Friday, February 04, 2011
The Long and Winding Road, it's Crazy.....
“Am I crazy?” It’s crazy how many times I’ve heard the word crazy in the last month – come to think of it, since “the shooting” in Tucson on January 8th. I’ve listened to the news a lot, to commentaries, updates, and different panelists and experts talking about mental health, gun laws, treatment options, breakdowns and loopholes. Should we have tighter gun control, should we enforce the laws we have more effectively; should we have a better screening process, should we encourage, require people to be more alert, aware, and ”take the next step” in putting others on alert for the sake of our collective and individual protection and self-defense? Reading Jonah Lehrer’s book, How We Decide, about the pre-frontal cortex of our brain and its role in our perception and behavior fits right in with all of this discussion, as does my study of the Ethical Values. Lehrer identifies some of the “loopholes,” to me, in where our good intentions break down on their way to creating better understanding, better “self-defense,” better behavior. As our brain evolves, he notes, we become more moral beings. Psychopaths use only what they might call reason. Their emotions are nondescript, or register on a different scale than the norm. Without loving emotions, we will not continue to evolve and become more loving (ethical) beings. What good is the intellect without love? What true value? We have to learn to explore our roots, our history of being, to begin to become aware of our internal energy universe and how this relates to our external energy universe (and all we “see” displayed in our experience, and therefore in the news).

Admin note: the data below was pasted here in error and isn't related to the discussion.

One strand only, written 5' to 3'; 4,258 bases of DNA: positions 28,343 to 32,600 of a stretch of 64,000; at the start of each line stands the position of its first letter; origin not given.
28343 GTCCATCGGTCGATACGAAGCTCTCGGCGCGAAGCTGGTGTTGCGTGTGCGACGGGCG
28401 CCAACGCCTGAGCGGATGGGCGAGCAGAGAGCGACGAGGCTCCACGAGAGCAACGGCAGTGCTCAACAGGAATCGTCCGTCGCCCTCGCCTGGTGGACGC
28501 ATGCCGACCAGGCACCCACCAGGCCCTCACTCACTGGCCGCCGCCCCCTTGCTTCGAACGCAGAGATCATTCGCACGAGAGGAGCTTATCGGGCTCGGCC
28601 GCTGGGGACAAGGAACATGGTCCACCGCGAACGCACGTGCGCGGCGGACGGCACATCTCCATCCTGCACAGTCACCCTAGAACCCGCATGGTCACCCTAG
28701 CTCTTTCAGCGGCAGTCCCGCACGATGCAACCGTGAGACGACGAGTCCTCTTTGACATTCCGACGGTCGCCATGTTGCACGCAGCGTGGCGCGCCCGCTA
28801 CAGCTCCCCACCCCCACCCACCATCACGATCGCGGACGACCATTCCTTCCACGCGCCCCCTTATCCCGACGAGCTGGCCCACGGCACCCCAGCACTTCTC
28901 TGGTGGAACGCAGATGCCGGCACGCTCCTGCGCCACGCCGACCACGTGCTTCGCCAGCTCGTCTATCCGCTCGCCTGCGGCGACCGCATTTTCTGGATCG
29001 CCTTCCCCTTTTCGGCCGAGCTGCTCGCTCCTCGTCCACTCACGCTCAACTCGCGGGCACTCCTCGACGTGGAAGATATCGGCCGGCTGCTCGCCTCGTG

A few days ago, under the vivid pictures from “Liberation Square” in Cairo, ran a domestic headline which read, “Mother kills teenage children for being ‘mouthy.’” I thought of my mother, my father, myself, my siblings, and all of the children and parents I’ve known in my life. I thought about what a “democracy of impulses” truly means. A “democracy of impulses” works well, is designed to work and be well, within our body. The body politic? I’m so glad we have historians and journalists, throughout time even if with other names – those who want to record and report events because they feel it is important to do so! What would a life be without memory? Or a memory of only war? Only loss? Triumph? Thank you, all, for telling your stories.
Seeing a post from my high school English teacher (in Nigeria), now in Egypt, emphasizes the point to me. I was glad to read his post, the first since the protests began in the streets of Cairo. He is safe, sending prayers to all, a positive stamp to be read by “friends” around the world. I’m glad to remember him, his family, to have been his student, and I appreciate the many gifts which he and his wife share so freely. (And thanks, Facebook)